Nine-year-old boy gets White House shout-out
30 July 2017 | 4:00 am
Nine-year-old Dylan Harbin of Stockton, California, is behind the letter that was read by White House spokeswoman Sarah Sanders on Wednesday. In the letter, Harbin asks if the president will be his friend and Sanders replies, 'He would be more than happy to'.
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Military officers in oil-producing Gabon said they had seized power on Wednesday, placing President Ali Bongo under house arrest and naming a new leader after the Central African state's election body announced Bongo had won a third term.
The vote for the largely ceremonial role is widely viewed as a test of support for the ruling People's Action Party.
The regional bloc CCAS, and the country's opposition coalition, have urged international partners to push for a rapid return to civilian rule. Also in this edition: In Democratic Republic of Congo, at least 48 protesters are reported to have been killed in the eastern city of Goma. And finally: In South Africa, the death toll rises to 76 after the devastating Johannesburg fire at an abandoned apartment block that housed dozens of homeless people and squatters.
Pro-EU President Salome Zurabishvili is facing possible impeachment after she visited leaders in the bloc. The current government is seen by the opposition as taking the country away from Europe and toward Russia.
President Bola Ahmed Tinubu arrives New Delhi ahead of the G-20 Summit in India. He is received by Senior Government officials of the India and Nigerian Governments.
Federal prosecutors are looking to indict President Joe Biden's son, Hunter Biden, before the end of the month. The indictment could serve a blow to Biden's presidential campaign.
The Biden administration has scrapped oil leases in Alaska's Arctic National Wildlife Refuge on the basis of "legal deficiencies". The leases awarded by the Trump administration had been widely criticised by environmental groups. However, the White House's move comes after it approved an oil drilling project in another Alaskan reserve a few months ago. Also in this edition, China's trade slump persists and our Taiwan correspondent Lucie Barbazanges meets with insiders from the semiconductor industry.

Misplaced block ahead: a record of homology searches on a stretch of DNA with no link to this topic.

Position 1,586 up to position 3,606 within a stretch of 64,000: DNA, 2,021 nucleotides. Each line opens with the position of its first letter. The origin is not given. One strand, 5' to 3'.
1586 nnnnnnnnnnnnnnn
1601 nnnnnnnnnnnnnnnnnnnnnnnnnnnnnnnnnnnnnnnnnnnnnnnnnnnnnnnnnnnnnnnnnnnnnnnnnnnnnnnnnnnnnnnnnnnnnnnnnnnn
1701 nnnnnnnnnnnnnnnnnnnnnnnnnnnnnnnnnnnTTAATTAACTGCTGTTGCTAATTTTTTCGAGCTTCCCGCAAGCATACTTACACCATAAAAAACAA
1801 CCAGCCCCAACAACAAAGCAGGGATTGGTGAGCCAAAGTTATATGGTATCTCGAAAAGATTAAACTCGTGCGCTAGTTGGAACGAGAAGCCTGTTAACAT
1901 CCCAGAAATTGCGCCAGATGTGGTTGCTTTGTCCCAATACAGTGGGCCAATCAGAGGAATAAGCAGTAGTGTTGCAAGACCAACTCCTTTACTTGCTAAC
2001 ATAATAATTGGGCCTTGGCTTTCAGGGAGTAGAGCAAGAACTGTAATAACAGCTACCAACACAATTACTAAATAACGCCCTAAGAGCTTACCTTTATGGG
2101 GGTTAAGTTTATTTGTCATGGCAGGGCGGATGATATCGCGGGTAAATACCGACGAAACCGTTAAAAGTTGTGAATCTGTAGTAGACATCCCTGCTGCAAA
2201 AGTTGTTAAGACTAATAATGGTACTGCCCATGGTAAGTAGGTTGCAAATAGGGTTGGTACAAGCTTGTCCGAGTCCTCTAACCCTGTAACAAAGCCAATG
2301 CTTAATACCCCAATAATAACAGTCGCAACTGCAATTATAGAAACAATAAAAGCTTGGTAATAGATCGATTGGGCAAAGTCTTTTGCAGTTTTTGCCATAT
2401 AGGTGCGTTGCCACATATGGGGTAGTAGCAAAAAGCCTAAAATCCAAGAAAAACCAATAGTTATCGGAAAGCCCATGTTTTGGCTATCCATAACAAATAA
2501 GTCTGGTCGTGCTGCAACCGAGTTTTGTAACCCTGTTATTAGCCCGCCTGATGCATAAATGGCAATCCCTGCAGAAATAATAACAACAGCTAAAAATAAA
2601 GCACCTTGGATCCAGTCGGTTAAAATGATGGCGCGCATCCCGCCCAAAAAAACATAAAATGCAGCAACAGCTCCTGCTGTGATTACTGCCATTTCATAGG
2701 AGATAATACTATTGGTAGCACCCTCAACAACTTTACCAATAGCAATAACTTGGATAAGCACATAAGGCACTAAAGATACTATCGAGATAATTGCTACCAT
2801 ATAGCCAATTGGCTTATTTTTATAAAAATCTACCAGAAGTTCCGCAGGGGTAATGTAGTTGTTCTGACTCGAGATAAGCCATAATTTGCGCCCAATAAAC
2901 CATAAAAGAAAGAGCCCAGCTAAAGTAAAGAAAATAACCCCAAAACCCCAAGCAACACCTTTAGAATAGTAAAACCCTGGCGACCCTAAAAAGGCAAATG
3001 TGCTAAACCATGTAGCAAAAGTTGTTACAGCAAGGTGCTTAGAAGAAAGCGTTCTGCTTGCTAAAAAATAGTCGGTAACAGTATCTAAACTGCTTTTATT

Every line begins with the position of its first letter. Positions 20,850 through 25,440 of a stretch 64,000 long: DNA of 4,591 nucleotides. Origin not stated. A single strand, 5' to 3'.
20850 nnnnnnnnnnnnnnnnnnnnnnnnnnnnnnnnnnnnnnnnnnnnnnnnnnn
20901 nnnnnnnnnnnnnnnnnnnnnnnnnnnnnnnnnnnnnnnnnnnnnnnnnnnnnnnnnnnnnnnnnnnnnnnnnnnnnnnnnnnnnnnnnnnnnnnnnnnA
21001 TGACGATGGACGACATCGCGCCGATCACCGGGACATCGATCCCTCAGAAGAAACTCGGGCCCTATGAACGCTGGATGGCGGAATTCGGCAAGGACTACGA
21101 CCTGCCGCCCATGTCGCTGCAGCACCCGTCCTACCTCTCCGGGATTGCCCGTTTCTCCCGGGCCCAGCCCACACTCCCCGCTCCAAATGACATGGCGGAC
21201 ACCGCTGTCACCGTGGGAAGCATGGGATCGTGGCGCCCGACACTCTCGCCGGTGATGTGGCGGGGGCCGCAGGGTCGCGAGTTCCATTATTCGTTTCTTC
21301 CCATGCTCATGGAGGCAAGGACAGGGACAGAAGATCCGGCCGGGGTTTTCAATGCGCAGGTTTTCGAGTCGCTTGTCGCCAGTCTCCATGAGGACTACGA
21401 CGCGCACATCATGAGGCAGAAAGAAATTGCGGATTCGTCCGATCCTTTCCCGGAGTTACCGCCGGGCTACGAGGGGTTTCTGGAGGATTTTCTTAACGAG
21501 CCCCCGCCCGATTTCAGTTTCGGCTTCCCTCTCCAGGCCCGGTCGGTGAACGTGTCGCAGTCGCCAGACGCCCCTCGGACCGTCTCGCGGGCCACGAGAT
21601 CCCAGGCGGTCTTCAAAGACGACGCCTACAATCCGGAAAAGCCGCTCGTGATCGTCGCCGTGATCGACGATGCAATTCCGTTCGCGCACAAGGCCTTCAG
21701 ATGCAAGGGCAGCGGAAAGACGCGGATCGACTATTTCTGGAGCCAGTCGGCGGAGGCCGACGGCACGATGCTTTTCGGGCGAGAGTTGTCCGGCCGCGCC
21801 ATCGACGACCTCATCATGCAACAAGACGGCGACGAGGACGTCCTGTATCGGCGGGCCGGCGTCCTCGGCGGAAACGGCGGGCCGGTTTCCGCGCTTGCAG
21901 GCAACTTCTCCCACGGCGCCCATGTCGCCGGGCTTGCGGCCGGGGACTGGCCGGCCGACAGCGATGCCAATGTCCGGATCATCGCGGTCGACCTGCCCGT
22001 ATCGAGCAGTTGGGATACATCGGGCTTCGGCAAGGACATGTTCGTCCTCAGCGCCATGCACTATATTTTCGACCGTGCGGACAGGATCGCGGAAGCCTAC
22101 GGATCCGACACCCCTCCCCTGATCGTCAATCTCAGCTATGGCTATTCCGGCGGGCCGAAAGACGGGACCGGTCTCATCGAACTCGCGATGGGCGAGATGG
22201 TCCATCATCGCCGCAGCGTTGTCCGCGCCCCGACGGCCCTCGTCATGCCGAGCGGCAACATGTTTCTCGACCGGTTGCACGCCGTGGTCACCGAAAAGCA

We look at reactions from the local press after Mexico's governing and opposition parties nominate female candidates ahead of next year's presidential election. Also: Great Britain is not so great as the British weeklies deplore the "crumbling" state of the country. Indian Prime Minister Narendra Modi raises eyebrows with references to "Bharat", not India, in state-issued G20 invitations. Finally, find out what your favorite coffee beverage says about your personality!
In the US, House Speaker Kevin McCarthy says the House of Representatives will open a formal impeachment inquiry into President Joe Biden. That's a long-shot effort to remove the Democrat from office after two impeachments of former Republican president Donald Trump. The focus is on Biden's youngest son, Hunter, and allegations of corruption in business dealings as Catherine Viette explains.
China has sharply rejected statements made by German Foreign Minister Annalena Baerbock in the United States about Chinese leader Xi Jinping.
Keir Starmer is in Paris a day ahead of King Charle's delayed state visit to France. The UK opposition leader has said he wants closer ties to the EU but won't seek to rejoin the bloc.
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